The two major regattas will again be the 167 th Australia Day Regatta on Sydney Harbour and the Festival of Sail 2003 on Geelong’s Corio Bay.
The 167 th Australia Day Regatta on Sydney Harbour is the world’s oldest continuous sailing regatta; the Festival of Sail at Geelong is Australia’s largest regatta, with three days of competition.
A fleet of more than 80 boats, ranging from Sydney’s famous 18-foot skiffs and classic yachts to state-of-the-art harbour racing boats will contest the 167 th Australia Day Regatta on the Harbour, starting from 1.15pm on Sunday, as the nation celebrates the arrival of the First Fleet with white settlers to found the colony.
Yachts will race in handicap and one-design divisions, with the biggest being for Classic Yachts and Catalina Yachts and the new Olympic class from women, the Yngling keelboats.
Local Australia Day regattas for dinghy and small keelboat classes will be held at Hunters Hill, the Parramatta River, Rose Bay, Manly and Middle Harbour and inland on the Chipping Norton Lakes.
Hundreds more yachts, dinghies, skiffs and catamarans will take part in linked Australia Day regattas on Botany Bay, Port Hacking and Lake Illawarra south of Sydney, while to the north there will be regattas on Pittwater, Brisbane Waters at Gosford and on Lake Macquarie at Wangi Wangi.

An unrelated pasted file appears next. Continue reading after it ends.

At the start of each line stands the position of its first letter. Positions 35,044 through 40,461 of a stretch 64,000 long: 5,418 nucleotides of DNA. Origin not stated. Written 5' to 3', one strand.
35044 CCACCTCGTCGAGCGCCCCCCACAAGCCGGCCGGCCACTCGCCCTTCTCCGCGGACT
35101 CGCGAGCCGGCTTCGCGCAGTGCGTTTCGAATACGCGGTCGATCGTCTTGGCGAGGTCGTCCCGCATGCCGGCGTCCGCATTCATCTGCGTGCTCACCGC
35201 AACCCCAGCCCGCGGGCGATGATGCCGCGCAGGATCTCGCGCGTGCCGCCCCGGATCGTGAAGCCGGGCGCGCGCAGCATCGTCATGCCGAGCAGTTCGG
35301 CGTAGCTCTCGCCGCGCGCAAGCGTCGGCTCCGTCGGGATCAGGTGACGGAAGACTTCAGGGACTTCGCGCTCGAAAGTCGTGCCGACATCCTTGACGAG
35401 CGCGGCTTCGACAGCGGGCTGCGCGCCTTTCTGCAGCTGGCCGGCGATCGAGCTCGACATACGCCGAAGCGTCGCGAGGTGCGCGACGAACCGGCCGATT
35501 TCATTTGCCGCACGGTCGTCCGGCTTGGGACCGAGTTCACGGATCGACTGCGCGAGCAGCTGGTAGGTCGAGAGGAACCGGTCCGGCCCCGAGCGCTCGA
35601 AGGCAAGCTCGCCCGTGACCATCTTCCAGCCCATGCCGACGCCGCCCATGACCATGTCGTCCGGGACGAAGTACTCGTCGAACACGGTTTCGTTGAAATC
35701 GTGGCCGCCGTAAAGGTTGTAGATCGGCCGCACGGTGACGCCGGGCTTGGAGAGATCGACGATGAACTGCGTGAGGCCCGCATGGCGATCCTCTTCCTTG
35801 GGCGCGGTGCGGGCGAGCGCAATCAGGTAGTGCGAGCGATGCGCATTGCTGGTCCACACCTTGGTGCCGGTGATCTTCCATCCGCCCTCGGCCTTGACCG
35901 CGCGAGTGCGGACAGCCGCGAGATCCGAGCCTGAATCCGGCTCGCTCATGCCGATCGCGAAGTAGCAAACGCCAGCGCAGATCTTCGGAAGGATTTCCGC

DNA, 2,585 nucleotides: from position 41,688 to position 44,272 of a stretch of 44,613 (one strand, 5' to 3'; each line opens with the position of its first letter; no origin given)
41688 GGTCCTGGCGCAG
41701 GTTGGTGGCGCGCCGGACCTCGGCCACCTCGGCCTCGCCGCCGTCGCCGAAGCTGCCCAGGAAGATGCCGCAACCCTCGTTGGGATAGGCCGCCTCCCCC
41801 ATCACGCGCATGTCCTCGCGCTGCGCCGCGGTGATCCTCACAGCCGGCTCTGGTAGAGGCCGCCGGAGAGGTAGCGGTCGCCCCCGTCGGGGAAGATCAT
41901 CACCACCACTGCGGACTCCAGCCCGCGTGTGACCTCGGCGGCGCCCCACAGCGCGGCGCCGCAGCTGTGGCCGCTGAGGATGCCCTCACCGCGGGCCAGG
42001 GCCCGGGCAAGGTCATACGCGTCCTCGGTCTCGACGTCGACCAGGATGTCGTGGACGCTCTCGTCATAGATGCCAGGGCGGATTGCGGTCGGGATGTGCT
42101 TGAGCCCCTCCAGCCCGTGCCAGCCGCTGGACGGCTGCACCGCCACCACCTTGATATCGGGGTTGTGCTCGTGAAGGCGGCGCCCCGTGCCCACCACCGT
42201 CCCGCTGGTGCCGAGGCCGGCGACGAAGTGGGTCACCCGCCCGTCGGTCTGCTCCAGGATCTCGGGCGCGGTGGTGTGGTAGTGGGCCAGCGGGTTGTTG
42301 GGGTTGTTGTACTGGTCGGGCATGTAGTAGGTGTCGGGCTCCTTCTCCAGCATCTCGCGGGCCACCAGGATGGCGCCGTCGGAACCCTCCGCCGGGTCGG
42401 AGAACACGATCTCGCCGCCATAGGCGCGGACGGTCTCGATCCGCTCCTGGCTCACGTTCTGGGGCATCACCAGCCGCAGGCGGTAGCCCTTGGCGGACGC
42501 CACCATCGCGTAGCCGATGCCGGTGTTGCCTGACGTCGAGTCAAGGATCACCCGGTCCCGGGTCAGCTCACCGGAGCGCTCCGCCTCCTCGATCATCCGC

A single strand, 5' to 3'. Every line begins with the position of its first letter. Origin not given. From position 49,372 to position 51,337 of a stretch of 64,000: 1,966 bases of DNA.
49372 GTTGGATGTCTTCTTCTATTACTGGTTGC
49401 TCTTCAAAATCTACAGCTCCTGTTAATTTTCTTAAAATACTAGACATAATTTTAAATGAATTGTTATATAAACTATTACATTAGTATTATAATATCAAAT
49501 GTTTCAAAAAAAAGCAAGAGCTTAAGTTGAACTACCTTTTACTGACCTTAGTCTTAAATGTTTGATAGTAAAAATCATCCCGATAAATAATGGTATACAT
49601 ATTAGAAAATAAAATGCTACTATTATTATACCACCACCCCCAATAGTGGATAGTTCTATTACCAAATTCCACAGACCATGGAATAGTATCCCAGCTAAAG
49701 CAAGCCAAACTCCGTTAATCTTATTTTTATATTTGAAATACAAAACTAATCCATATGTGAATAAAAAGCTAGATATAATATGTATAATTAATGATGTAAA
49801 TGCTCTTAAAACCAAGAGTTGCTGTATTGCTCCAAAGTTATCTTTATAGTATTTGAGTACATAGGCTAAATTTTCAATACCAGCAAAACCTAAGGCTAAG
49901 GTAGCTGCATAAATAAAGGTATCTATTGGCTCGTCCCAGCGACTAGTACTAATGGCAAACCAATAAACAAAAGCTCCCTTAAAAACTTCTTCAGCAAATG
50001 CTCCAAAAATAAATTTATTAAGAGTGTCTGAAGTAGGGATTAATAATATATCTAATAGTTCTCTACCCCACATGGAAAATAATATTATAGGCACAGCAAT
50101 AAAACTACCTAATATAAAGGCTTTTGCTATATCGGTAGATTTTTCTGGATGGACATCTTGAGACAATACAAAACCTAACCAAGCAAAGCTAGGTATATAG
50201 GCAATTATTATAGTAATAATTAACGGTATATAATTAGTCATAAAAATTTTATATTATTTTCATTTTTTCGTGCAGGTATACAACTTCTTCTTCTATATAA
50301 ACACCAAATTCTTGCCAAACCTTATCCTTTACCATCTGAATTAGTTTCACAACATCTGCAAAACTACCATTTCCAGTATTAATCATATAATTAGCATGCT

Ocean racing yachts will compete for the prestigious City of Sydney Sesquicentenary Trophy in a short ocean race to Botany Bay and return, finishing off the Sydney Opera House.
Flagship for the 167 th Australia Day Regatta will be HMAS Manoora, whilst the RAAF and the Army will join with the Navy in special Defence Forces activities, including a flypast of FA-118 fighter aircraft and a parachute jump by the Army’s Red Beret unit.
Leading up to the 167 th Australia Day Regatta will be the spectacular Ferrython and a huge Parade of Sail on Sydney Harbour while later in the afternoon there will be a Tall Ships Race.
Racing for Victoria’s Festival of Sail started today with two short races for yachts contesting the Scotchman’s Hill series over the weekend, with Victoria’s Premier Steve Brack and America’s Cup winning skipper John Bertrand starting the traditional passage race from the historic Melbourne port suburb of Williamstown down Port Phillip to Geelong on Corio Bay on Saturday morning.
At Corio Bay, this fleet will join hundreds of other boats competing in the Festival of Sail, including Olympic 49er skiffs, traditional ‘Couta Boats (restored and replicas of fishing boats of the early 1900s), International Cadets, Sports Boats and various keelboat classes.
A highlight of the Australia Day Festival of Sail will be an 1858 Re-enactment Race for Classic and ‘Couta Boat classes, with the original silver trophy, won in 1858 by the yacht Paddy of Cork, still on display in the clubhouse of the Festival of Sail host club, Royal Geelong Yacht Club.